To be considered QOZ business property, the QOZ rules require that tangible property whose original use in the QOZ did not begin with the QOF or qualified opportunity zone business (QOZB) be substantially improved within 30 months after the date of its purchase. The substantial improvement requirement is met only if, during any 30-month period beginning after the date of acquisition of the post-2017 acquired tangible property, there are “additions to basis with respect to such property” held by the QOF that, in the aggregate, exceed the QOF’s adjusted basis of that property as of the beginning of that 30-month period (30-month substantial improvement period). Under the Notice, the period between April 1, 2020, and December 31, 2020, is disregarded for purposes of the 30-month period during which property may be substantially improved.
(3) 90% Test Relief
In general, at least 90% of a QOF’s assets are required to consist of QOZ property, measured semi-annually on:
- the last day of the first six-month period of the taxable year of the QOF, and
- on the last day of the taxable year of the QOF (e.g., June 30 and December 31 would be the relevant testing dates for a calendar-year QOF).
If the QOF on these semi-annual testing dates fails to meet the 90% investment standard, the rules provide that the QOF must pay a penalty for each month that the QOF fails to meet that standard. However, no such penalty is imposed “with respect to any failure if it is shown that such failure is due to reasonable cause.”
The new IRS guidance provides that a QOF’s failure to hold 90% of its assets in QOZ property on any semi-annual testing dates from April 1, 2020, through Dec. 31, 2020, is deemed due to reasonable cause under Section 1400Z-2(f)(3) and such failure does not prevent qualification of an entity as a QOF or an investment in a QOF from being a qualifying investment. As such, the QOF will not be liable for the statutory penalty to such a failure during this period. This relief is automatic. However, the QOF must accurately complete Form 8996 in a manner prescribed by the Notice and updated IRS QOZ FAQs.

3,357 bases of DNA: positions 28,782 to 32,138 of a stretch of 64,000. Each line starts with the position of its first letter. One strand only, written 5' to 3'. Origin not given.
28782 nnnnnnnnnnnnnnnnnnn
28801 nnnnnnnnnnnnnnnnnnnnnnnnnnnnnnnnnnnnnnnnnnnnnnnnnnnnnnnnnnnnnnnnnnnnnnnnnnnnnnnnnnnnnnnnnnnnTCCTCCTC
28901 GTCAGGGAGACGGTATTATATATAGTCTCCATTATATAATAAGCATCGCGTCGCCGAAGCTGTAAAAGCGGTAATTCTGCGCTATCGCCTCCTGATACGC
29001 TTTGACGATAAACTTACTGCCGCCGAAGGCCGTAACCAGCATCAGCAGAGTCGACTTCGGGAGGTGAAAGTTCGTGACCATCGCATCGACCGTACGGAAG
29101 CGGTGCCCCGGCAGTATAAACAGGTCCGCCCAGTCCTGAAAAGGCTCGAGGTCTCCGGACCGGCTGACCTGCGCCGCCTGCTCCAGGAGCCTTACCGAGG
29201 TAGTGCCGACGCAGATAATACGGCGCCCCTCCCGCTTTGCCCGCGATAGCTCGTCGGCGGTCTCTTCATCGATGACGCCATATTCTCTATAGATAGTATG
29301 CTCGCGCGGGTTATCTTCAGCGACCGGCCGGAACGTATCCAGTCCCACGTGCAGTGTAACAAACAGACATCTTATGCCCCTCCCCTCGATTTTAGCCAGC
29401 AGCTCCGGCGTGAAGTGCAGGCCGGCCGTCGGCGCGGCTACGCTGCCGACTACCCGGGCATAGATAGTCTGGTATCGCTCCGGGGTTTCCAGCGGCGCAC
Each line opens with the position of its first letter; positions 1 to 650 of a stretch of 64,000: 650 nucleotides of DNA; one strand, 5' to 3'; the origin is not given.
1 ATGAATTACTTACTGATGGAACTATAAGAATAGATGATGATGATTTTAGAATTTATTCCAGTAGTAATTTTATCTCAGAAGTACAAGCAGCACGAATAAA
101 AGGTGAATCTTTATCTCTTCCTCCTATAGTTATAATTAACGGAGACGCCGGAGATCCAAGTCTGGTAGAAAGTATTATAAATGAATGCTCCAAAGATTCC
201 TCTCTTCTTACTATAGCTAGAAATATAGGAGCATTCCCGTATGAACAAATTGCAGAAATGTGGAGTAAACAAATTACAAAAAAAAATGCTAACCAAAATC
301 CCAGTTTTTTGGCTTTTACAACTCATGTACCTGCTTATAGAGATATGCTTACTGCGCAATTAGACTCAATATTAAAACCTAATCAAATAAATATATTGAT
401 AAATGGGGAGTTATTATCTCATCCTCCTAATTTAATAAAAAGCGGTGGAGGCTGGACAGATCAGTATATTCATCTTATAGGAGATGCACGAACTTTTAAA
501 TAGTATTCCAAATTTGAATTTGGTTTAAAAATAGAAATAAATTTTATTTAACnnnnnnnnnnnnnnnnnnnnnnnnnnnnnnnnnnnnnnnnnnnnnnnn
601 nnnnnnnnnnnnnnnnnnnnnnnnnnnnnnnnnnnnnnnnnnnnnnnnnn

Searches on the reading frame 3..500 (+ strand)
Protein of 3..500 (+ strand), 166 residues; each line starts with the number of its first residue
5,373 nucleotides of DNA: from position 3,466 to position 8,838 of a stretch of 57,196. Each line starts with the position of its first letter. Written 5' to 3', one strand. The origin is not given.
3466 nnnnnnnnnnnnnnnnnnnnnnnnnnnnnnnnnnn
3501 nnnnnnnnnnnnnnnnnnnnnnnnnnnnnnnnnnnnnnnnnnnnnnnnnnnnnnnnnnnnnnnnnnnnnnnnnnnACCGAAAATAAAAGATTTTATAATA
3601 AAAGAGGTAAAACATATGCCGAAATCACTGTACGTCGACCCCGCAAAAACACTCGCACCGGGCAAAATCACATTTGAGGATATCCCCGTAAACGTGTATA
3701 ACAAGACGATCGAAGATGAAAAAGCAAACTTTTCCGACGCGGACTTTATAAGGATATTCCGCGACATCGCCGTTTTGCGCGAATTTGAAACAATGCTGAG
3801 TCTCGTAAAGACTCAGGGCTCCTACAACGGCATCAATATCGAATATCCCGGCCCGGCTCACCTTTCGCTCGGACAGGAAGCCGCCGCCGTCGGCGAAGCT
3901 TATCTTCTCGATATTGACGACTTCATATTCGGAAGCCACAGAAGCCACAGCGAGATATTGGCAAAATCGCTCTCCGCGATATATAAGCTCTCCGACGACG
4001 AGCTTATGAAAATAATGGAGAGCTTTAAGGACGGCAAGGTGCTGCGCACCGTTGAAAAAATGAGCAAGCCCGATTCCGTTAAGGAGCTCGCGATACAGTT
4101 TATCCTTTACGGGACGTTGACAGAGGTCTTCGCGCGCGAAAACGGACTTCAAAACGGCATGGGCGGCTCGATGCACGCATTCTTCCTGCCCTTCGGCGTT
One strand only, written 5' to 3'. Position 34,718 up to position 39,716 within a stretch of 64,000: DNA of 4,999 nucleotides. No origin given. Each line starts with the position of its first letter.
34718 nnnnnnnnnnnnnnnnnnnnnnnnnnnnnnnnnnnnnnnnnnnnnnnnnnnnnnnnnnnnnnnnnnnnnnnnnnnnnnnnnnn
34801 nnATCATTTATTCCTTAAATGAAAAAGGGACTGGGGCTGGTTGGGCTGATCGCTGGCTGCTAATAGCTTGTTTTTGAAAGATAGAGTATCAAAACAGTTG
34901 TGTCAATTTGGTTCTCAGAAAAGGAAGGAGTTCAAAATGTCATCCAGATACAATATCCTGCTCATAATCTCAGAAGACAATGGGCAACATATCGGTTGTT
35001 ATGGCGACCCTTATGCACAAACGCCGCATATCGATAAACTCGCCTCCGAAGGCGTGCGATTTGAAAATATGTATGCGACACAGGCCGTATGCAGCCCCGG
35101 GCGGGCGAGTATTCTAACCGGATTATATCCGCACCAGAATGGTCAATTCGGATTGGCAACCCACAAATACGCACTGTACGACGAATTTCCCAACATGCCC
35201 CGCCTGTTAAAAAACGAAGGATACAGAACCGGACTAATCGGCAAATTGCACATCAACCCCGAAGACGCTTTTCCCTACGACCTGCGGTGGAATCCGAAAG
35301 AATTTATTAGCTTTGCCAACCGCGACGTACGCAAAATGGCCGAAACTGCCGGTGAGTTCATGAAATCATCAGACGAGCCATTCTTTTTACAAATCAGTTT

(4) 24-Month Extension of Working Capital Safe Harbor Spending Deadline
The QOZ statute provides that to qualify as a QOZB, less than 5% of the average of the aggregate unadjusted bases of the entity’s property can be attributable to nonqualified financial property, which excludes reasonable amounts of working capital held in cash or short-term instruments. To allow for flexibility, the rules provide a 31-month working capital (cash, cash equivalents and debt instruments with a term of 18 months or less) safe harbor under which an QOZB can hold cash as long as it has a written plan in place to spend these funds on qualified opportunity zone business property and the plan is substantially executed. A QOZB may extend the working capital safe harbor period to a maximum of 62-months if certain additional requirements are met. Furthermore, under the new Notice, a QOZB is eligible for an additional 24 months if it is located within a federally declared disaster area as defined in Section 165(i)(5)(A).
(5) Extension of 12-Month Reinvestment Period for QOFs
A QOF that sells or disposes of some or all of its QOZ property or that receives a distribution treated as a return of capital from QOZ property, may continue to treat those proceeds as QOZ property for purposes of the 90% test if the amounts are reinvested in QOZ property within 12 months. The Notice provides that, if any part of the 12-month reinvestment period includes January 20, 2020 (the disaster date identified in the Major Disaster Declaration), then the reinvestment period is automatically extended up to an additional 12 months due to the Federally declared disaster.
Berdon LLP New York Accountants